Behavior of existentials vs. concrete erased types

The use case around existentials in Swift and concrete type erasure proxies is very similar, both mechanisms allow us to abstract away the concrete implementation type of a value and expose the value only as its contextual base requirements.

There are a few different mechanisms for type erasure in play currently. We have types such as AnyView where a concrete subtype wraps and hides the actual view. We have supertypes such as AnyKeyPath where the supertype exposes only the base requirements, allowing us to erase the specifics of the subtype when we typecast the value.

We also have existentials such as any P, which allow us to type values purely by their protocol requirements.

We notice, however, that in Swift, existentials come with many down-sides. They cannot be assigned to generics parameters, their usage is incompatible with associated types, etc.

We also notice that if users find value in using type erasure to architect their applications, creating custom type erasure types is a huge hassle involving creating duplicating type definitions and concrete type wrappers. A hassle which might be avoided if we could simply adopt the any P mechanism consistently for the purposes of type erasure, foregoing the need for AnyP wrapper types.

Is there an analysis that I can find about why Swift has gone the route of encouraging type erasure through wrapper types rather than elevating the capabilities of its protocol existentials to first-class types? How come protocol existentials do not behave the same way as concrete type wrappers do? (eg. relating issues such as access to static members)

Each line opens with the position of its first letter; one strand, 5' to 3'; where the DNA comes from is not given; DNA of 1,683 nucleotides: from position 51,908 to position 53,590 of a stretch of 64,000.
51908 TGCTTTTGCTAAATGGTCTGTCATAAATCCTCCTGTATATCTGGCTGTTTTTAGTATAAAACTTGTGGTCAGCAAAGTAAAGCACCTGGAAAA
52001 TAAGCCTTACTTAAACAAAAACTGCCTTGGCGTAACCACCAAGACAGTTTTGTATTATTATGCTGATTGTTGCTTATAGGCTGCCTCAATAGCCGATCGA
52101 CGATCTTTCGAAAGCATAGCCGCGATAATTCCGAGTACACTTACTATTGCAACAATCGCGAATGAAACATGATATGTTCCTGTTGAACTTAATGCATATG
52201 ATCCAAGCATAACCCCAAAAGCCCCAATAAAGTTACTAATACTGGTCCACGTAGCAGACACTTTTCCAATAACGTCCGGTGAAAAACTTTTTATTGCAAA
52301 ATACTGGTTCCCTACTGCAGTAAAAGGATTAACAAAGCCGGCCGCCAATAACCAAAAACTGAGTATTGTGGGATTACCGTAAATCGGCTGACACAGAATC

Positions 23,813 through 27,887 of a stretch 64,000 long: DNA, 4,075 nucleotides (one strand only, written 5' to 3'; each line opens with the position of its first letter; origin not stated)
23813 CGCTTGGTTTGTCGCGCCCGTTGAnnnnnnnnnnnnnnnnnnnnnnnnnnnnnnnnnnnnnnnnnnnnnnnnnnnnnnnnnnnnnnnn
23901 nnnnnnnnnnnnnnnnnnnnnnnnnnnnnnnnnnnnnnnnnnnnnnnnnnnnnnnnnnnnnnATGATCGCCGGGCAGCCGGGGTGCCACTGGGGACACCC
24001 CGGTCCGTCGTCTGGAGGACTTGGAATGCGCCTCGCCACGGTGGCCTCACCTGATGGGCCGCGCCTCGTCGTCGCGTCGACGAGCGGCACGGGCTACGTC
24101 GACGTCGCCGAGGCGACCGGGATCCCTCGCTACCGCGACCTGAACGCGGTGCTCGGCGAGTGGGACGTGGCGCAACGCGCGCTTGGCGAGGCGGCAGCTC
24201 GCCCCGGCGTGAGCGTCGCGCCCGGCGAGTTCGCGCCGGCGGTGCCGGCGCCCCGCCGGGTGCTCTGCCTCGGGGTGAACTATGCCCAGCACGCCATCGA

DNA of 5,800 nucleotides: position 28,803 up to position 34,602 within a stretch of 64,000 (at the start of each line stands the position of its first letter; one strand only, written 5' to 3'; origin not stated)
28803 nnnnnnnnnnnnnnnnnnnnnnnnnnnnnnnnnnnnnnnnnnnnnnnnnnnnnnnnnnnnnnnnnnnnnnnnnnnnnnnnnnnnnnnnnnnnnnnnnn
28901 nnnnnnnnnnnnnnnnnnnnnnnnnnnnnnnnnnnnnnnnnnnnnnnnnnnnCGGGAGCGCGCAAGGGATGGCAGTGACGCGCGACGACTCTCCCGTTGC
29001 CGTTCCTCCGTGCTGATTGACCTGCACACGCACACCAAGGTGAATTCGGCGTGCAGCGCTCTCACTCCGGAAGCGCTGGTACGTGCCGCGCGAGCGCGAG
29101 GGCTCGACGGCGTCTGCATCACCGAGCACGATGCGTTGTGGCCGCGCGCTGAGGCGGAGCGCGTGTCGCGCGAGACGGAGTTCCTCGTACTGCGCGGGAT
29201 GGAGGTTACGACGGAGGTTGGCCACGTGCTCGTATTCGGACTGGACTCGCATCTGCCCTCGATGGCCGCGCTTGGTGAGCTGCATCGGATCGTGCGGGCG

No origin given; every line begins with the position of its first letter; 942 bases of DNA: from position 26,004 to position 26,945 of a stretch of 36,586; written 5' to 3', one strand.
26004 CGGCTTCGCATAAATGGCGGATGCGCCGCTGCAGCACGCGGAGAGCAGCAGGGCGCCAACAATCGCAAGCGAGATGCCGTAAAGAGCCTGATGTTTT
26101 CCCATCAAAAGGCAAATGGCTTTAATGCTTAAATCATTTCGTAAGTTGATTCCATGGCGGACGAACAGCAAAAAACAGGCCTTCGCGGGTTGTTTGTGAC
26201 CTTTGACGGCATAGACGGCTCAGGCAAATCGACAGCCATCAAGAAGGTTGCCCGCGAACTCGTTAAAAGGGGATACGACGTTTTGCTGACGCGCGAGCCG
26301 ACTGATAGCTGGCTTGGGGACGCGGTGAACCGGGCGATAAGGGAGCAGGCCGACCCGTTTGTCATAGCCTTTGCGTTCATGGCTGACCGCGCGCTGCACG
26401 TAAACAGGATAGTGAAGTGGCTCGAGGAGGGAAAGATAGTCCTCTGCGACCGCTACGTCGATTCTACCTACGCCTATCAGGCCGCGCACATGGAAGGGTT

Naively, it seems like this area is ripe for rich improvements to the language's usability, in particular considering how many concrete type wrappers are duplicating definitions in Swift's standard library and Apple's API, never mind users' own desire to create and expose healthy library APIs and modular application code.

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We don't intentionally encourage manual type erasure; it's been a matter of development priorities that we haven't had time to flesh out the implementation of built-in existential types, and so manual type erasure has been necessary to overcome those limitations. However, we are now actively working on breaking down some of these limitations:

You are right that in the fullness of time, built-in existential types ought to be sufficient and manual type erasure should become unnecessary.